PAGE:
During the execution, the project manager’s job is well-defined through how the manager maintains the member’s work performance. The manager must also ensure no tasks irrelevant to the project is being worked on without his permission and delivers the newest updates to the stakeholders. The job of the manager is also to always reassess the plan and risks when changes are made. The rest of the time, the manager maintains communications within the team, ensuring everyone is forming good teamwork with each other. The manager also monitors everyone to ensure that they have no problem in finishing their tasks. During performance assessment, the manager must pay attention to how every member can improve, who needs special attention, and who should be praised for what they have done. Don’t forget to give them small breaks in between! Giving enough gap between tasks will let each member refresh on and give their best on the new tasks. Lastly, the closing part. This is probably the most memorable stage for many stakeholders as people psychologically remembers mostly the beginning or the end of something. Make sure that you end the project under good notes with your team members and stakeholders. Inspect the final product one last time before you send them to your stakeholders and remain professional through the end. Provide completion certificates of the project for people who deserve it and end the contract between you and your subcontractor for this project. Make sure that the project’s results are satisfying to your stakeholders and can declare a success based on the main success factors. Every process stage also comes with relevant documents that must be provided, especially for middle to complex projects. The ten knowledge areas can be found in every stage of a project. They are project integration management, project scope management, project time management, project cost management, project quality management, project human resource management, project communications management, project risk management, project procurement management, and project stakeholder management.

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Integration management refers to keeping different departments and people as well as tasks as one. Scope management is about making sure everyone is staying on the same page throughout the project. Time management ensures that everyone manages to complete their task in time and to check if they are ahead of or behind schedule. Cost management is important if you want to make sure that the project remains within budget. It may need readjustments when changes are made. Quality management is important and can be done by going through internationally standardized tests. Between time, quality and cost, there is a minimum of sticking with the promised quality from the beginning. The only two factors that can be carried out are time and cost. The project may take longer than expected or requires more fund to stick to the quality that was initially promised. Human resource management talks about getting the right people to do their right job, but it’s more than just that. The manager must also ensure that the members are okay with the tasks they are delegated with. Communications management refers to keeping communication channels open at all times, especially with stakeholders and in general with every related party. Risk management refers to assessing the viable risks that the project may meet. It’s one of the least famous parts of project management, but can easily be the biggest problem when contingencies are not properly prioritized and managed.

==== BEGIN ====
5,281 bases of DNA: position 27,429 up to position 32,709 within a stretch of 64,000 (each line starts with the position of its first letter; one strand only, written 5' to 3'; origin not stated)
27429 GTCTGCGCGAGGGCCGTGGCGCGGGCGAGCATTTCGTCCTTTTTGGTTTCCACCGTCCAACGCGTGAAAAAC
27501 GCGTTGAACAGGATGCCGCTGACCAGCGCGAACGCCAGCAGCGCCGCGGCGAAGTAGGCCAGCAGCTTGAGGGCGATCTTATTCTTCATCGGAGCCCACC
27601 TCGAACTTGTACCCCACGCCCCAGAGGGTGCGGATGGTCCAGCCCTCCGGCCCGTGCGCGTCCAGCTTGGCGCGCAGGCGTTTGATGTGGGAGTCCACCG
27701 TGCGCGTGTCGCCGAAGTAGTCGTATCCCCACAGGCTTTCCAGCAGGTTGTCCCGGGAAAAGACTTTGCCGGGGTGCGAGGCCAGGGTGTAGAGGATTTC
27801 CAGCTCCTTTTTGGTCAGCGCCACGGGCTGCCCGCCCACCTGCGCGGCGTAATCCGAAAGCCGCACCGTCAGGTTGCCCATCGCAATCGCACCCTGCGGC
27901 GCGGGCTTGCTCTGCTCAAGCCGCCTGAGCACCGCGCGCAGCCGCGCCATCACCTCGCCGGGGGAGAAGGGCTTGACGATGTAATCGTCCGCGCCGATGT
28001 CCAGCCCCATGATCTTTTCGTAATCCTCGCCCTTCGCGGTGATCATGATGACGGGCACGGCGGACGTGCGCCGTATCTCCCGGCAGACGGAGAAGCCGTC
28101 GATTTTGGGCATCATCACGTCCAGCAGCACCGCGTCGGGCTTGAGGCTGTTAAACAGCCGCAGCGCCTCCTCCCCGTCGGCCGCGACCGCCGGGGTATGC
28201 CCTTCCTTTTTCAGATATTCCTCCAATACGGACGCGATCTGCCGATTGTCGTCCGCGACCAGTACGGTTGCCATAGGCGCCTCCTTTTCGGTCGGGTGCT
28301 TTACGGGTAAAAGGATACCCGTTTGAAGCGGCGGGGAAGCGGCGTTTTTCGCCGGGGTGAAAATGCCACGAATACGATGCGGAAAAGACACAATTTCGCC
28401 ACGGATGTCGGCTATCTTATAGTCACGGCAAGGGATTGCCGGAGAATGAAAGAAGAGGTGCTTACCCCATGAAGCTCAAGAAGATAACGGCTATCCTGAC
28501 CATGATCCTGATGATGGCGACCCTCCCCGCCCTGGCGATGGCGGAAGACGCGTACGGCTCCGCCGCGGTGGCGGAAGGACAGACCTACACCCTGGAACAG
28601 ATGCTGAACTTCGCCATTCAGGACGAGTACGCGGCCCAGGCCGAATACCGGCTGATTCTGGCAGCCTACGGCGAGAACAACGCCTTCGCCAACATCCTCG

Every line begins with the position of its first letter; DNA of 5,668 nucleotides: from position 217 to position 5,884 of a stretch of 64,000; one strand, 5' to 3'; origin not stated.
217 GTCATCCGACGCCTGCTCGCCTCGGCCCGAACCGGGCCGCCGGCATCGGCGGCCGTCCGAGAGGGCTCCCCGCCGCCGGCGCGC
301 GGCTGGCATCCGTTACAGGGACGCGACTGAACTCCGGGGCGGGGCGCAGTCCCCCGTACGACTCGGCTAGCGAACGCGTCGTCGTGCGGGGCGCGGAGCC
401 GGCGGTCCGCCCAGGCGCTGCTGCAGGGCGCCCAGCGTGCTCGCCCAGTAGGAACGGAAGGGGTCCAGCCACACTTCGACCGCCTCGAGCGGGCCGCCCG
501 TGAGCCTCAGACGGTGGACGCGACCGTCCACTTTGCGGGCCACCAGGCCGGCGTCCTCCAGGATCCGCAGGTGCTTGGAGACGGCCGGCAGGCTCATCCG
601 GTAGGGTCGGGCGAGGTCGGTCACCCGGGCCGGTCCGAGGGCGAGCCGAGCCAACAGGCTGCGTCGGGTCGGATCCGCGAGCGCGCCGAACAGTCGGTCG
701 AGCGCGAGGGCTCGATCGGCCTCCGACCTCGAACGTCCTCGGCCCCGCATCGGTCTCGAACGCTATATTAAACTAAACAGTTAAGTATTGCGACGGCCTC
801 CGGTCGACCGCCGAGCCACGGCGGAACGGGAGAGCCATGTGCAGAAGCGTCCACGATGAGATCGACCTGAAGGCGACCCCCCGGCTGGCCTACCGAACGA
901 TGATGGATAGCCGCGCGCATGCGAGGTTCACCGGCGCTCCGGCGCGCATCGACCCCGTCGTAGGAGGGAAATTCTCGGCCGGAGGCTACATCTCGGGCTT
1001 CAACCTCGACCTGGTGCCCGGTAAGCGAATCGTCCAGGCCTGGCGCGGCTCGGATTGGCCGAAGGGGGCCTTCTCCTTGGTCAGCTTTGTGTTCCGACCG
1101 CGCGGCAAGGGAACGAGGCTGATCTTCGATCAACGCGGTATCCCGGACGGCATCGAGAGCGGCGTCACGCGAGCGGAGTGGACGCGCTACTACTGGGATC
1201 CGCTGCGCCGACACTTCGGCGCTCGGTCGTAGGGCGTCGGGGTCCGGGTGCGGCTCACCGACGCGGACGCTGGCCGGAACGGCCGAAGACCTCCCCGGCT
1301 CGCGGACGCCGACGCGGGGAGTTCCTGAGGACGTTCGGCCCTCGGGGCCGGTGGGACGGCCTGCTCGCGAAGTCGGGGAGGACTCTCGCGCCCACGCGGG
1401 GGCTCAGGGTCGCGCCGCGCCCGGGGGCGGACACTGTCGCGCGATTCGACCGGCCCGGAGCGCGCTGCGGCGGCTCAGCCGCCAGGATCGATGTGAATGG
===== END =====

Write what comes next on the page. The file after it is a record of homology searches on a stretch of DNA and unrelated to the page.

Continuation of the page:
Would you like to read more about this topic? This book might interest you: Basic Project Management.